Often, people find it difficult to separate their work life from their home life, which can lead to it taking over and impacting on wellbeing. Use your commute to and from work to debrief, distress and process the day, so you can relax when you get home. If you have to work from home, make sure you do it in a designated area, which will make it much easier to switch off once you’ve finished.

Build a better work life balance

If you’re constantly working late, doing extra work at home on evenings or weekends, or missing your breaks – it’s time to start looking at your work life balance.

It’s important that you take the time to unwind, and do the things you like to do, and failure to take enough leisure time to spend on hobbies, and with your friends and family will have a negative impact on your wellbeing and mental health.

Don’t suffer in silence

If your work is piling up, or you feel that you’re struggling to cope, don’t suffer in silence – tell someone! Discuss your workload with a supervisor and manager, and make sure you get the support you feel you need.

Get clued up on mental health

One of the best ways of protecting yourself from mental ill health is to increase your knowledge and understanding about the subject. By taking advantage of any mental health training your workplace offers, you’ll be better equipped to recognise the warning signs, and to effectively manage your own wellbeing in the event that you start to suffer from mental ill health.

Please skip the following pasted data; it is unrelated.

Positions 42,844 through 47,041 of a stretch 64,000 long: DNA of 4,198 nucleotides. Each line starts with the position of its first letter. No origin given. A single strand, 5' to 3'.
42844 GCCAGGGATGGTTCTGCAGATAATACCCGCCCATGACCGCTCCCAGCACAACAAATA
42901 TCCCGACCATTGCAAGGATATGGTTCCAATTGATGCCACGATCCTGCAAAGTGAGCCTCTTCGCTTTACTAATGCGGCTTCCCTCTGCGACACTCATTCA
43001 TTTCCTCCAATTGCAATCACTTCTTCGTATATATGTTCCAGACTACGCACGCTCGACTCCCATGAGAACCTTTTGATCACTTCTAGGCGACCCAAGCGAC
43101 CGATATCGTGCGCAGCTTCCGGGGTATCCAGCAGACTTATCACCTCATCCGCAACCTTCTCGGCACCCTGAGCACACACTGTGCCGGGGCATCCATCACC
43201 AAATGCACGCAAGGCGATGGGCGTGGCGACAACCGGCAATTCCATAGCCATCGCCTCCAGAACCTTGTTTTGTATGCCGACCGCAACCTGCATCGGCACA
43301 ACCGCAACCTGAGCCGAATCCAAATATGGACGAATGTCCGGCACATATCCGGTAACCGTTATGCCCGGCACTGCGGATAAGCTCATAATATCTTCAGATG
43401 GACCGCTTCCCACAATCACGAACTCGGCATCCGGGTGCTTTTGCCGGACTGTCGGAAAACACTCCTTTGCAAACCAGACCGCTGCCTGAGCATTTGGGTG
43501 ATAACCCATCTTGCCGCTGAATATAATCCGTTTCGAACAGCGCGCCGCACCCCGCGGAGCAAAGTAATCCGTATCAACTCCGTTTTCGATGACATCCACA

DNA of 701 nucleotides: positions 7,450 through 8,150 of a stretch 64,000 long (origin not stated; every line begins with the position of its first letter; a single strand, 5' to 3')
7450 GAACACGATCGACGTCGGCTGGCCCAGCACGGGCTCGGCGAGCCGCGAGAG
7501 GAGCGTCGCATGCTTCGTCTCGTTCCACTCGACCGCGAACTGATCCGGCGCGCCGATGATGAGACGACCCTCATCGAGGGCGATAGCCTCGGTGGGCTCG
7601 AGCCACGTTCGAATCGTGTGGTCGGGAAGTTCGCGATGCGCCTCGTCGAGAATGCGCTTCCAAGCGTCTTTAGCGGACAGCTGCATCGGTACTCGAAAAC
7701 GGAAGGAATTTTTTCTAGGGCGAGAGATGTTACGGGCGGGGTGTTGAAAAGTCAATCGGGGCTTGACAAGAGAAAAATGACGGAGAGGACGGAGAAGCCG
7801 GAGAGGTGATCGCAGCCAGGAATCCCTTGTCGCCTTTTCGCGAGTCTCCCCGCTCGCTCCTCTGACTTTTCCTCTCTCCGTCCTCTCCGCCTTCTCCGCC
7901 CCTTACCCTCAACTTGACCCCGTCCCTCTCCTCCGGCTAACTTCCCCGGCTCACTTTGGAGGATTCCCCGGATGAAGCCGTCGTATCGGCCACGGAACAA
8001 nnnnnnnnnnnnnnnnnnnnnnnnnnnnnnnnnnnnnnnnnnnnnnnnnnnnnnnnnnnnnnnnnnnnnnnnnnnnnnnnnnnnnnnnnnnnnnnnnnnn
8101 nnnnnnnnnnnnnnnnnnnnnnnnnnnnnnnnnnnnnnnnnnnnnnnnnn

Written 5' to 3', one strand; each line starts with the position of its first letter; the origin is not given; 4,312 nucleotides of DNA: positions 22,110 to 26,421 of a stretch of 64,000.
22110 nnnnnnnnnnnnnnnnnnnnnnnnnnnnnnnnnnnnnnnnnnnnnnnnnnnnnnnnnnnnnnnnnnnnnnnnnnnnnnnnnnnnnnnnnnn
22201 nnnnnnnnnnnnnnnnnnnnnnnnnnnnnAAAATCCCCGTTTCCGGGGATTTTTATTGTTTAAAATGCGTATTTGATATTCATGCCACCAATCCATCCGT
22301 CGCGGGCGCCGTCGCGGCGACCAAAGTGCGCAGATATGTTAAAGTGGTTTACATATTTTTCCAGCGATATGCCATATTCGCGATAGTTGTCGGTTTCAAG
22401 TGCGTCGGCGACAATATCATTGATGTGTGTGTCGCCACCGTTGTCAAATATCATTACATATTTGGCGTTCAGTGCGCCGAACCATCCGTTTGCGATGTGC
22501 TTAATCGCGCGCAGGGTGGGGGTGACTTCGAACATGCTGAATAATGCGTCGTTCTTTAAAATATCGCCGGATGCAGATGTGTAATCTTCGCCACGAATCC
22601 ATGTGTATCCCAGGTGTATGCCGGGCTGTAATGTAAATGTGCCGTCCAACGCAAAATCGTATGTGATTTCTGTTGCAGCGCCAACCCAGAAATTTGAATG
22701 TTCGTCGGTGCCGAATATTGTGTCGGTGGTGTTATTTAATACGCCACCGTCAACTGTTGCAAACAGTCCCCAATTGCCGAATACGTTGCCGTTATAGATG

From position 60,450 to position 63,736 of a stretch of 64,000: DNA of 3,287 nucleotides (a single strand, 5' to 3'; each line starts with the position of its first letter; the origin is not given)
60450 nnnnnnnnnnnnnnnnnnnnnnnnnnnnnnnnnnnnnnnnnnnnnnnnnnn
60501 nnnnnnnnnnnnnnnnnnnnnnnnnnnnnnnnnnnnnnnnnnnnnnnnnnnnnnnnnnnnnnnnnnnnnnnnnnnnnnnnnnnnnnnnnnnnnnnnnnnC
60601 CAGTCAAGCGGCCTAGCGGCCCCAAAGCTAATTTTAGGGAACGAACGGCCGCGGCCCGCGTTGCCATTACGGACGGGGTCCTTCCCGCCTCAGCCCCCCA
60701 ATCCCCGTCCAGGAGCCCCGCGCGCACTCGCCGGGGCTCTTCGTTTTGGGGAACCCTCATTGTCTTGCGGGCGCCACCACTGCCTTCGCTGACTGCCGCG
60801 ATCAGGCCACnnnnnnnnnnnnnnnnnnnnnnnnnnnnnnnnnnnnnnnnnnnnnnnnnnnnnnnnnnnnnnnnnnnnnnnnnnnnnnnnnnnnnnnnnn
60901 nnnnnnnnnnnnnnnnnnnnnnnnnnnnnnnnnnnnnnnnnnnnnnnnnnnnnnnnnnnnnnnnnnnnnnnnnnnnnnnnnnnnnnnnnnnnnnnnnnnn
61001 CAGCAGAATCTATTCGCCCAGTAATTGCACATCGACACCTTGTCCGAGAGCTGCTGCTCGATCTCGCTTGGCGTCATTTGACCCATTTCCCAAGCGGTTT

How Mindworks can help

At Mindworks, we offer a full range tailored mental health training and consultancy services, designed to help businesses to improve mental health management across their organisations.

With courses covering everything from mental health awareness and workplace stress, to performance management, our expert teams are here to help your organisation to save money, and improve wellbeing and performance.

Find out more by calling 01482 240134, or by emailing [email protected]

Stress Busting at Work – Relaxation Exercises

Sometimes at work, things can all become too much – unrealistic expectations, pressure, deadlines and stress can all combine to have a serious impact on our wellbeing.

Whatever the cause of your stress, the following deep relaxation exercises are designed to help you to calm down, release the tension in your body and effectively manage anxiety and stressful situations, whether at work, or at home.

Like anything, relaxation is a skill that needs to me learned, and practice makes perfect. Whilst you may initially struggle to relax, if you persevere with these exercises, they will become more and more effective over time.

Relaxed breathing

Good relaxation starts with controlling your breathing – when we get stressed, we tend to take quick, shallow breaths that serve to quicken the heart rate, and don’t provide the body and brain with enough oxygen.

First, find a quiet place, where you won’t be disturbed. Take off any tight fitting outer clothes, and your shoes, and sit down in a comfy chair with a head support, placing your arms on the arms of the chair, and uncrossing your legs.

Now, concentrate on breathing deeply in through your nose, and out through your mouth in a slow, controlled and regular manner. Count to five as you breathe in, whilst think about filling your lungs with air so that they expand like balloons – you can put a hand on your stomach and feel it expand as you breathe in.

Now breathe out through your nose, again, counting to five, completely emptying your lungs.